Article: Espresso…What’s the Buzz?

Written by Cafe Campesino on Jan 1, 2003 in Article, NEWSLETTER |
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As a coffee lover, I’ve got to say that I love a good cup o’ joe. But lately, I’ve been thinking about ways to jazz it up without adding too many extras. Enter espresso. It had been a while since I’d had an espresso, and I must say that after tasting it again, my love of coffee was re-energized.

These days, it’s becoming increasingly easy to go to a professional barista and have an espresso drink made for you. Almost every town has a small coffee shop on a corner, allowing residents to indulge in lattes, mochas, americanos, and shots in the dark to their hearts content. But a new trend has been taking hold: making espresso at home.

Espresso at home can be tricky, especially when trying to recreate the same flavor one gets at a coffee shop. But never fear, with the right coffee and the right grind, you can have a pleasant experience with your own espresso machine.

Espresso can be made from any coffee, but it tastes best when using a blend specially created for espresso. This is not to say that one can’t make regular coffee with this blend. There are many people who swear by an espresso blend for their everyday cup of coffee. But espresso is a special drink and really requires the right amount of smoothness and bite.

To help you get the most out of your espresso, we’re proud to present our two espresso blends: Bill’s Original Espresso, formerly Indonesia Espresso, and our newest blend, Lee’s Easygoing Espresso.

Bill’s Original Espresso is the blend that Bill and Daniel originally created for our friends at The Sentient Bean in Savannah, GA. This espresso has a spicy sweetness (just like Bill!) with a rich, syrupy body. If you prefer your espresso with milk added, as in a cappuccino or latte, then we would recommend trying Bill’s Original.

Wanting to add his personality to the mix, Lee came up with our newest espresso blend, Lee’s Easygoing Espresso. With hints of caramel and cocoa powder, this espresso has medium body and a smooth richness to it. If you like a straight espresso to get the day going, this would be the blend for you.

Another key aspect to brewing the perfect shot of espresso is grinding it correctly for your maker. The general rule is that it needs to be finer than what you’d normally put in your automatic drip coffee maker. You can get that with a home blade grinder, but the more consistent, fine grind comes from a burr grinder, such as the Bodum Antigua Home Grinder. If you’re serious about your espresso, invest in a good grinder.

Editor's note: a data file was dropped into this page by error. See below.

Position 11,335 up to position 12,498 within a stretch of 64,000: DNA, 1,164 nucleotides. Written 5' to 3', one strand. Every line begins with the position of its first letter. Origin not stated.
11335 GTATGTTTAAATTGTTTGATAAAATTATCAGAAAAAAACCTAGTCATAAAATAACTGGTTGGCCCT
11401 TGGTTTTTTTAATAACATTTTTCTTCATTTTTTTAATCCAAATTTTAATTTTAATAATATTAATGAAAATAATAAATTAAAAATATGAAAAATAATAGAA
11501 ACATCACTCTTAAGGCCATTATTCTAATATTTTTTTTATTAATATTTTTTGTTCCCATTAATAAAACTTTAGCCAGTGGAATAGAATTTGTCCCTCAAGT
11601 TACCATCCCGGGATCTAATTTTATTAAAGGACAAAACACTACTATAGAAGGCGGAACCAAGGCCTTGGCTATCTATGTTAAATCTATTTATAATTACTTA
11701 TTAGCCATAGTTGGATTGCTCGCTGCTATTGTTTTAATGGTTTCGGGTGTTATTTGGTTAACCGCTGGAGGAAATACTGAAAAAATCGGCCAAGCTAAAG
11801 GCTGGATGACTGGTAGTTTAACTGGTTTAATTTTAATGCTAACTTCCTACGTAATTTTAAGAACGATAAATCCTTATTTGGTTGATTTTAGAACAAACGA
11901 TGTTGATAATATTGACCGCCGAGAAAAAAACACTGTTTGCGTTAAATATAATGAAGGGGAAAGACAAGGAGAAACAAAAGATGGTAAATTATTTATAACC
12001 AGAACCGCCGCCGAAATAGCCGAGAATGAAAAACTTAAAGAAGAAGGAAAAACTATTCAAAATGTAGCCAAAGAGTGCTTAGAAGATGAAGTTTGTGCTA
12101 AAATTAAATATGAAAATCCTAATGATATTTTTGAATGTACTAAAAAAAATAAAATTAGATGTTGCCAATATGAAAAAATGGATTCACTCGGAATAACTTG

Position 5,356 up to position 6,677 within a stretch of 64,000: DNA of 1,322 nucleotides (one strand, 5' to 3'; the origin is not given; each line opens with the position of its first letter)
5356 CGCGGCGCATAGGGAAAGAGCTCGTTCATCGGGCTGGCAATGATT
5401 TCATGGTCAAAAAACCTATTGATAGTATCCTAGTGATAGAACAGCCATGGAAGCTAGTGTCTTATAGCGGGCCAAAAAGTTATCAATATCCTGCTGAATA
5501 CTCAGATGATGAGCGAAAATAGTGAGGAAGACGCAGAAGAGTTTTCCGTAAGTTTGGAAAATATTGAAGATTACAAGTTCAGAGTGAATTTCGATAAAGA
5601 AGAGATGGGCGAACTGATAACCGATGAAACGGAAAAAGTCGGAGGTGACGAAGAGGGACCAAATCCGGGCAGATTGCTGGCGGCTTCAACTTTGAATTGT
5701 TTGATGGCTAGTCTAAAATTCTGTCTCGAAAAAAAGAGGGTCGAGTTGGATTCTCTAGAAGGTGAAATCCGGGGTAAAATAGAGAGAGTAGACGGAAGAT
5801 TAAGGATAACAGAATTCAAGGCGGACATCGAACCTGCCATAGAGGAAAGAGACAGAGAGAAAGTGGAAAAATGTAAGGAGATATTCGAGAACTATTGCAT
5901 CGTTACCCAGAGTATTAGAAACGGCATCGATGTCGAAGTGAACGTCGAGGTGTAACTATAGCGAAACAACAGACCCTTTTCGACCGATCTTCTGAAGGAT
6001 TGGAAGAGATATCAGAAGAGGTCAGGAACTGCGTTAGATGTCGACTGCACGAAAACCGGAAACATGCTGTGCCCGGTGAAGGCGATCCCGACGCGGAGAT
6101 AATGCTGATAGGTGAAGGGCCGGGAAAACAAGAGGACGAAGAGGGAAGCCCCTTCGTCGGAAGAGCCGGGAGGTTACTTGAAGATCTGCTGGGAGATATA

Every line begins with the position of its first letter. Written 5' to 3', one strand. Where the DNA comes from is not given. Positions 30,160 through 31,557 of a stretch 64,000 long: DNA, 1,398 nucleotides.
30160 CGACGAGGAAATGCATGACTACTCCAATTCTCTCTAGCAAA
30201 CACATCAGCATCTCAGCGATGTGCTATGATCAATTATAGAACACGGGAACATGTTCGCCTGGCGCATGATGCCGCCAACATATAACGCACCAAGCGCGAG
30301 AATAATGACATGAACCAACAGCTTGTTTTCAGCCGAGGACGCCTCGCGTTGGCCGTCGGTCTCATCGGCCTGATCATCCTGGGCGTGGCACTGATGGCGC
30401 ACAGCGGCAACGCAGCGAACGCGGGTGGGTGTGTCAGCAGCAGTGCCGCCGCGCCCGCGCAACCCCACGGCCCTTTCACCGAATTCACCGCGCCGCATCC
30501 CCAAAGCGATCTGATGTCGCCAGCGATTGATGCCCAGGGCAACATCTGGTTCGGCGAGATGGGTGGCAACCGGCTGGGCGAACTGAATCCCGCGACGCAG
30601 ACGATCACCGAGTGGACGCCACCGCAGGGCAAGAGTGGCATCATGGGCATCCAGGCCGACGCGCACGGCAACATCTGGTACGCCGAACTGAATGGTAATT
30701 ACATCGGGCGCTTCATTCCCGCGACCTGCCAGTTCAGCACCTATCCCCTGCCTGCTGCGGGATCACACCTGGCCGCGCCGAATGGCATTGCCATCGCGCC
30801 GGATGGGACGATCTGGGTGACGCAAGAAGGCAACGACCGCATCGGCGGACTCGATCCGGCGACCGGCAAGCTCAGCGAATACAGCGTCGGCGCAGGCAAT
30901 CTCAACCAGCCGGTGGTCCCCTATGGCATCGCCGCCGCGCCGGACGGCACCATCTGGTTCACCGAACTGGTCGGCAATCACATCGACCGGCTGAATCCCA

Another option is to have us grind it for you, but grinding can make the coffee stale faster, as there’s more surface area exposed to the air. And while we’re happy to grind coffee for our customers, we do encourage people to grind their own coffee so as to experience the best cup from their particular coffee or espresso maker.

“We grind to a generally accepted size,” said Lee, “but because all machines are different, it’s best for people to grind for their own machine.”

In addition to an espresso grind and the standard grind (for automatic drip machines), we also grind coffee for french press and percolator.

Drinking espresso is an amazing experience for any true coffee lover, so if you haven’t already, jump in and give it a try. It’s good stuff!

Resources for this article:

Coffee Basics, by Kevin Knox and Julie Sheldon Huffaker–(to be linked: http://www.powells.com/
cgi-bin/biblio?inkey=6-0471136174-1
)

Links for home brewing equipment:

Our line-up of equipment: http://www.cafecampesino.com/store/equipment.php

Espresso 101’s guide to buying an espresso maker: http://www.espresso101.com/news/
newsletter_templates/consumer_mar.htm

David Bogie’s “minifaq” for home espresso makers: http://sovrana.com/minifaq.htm

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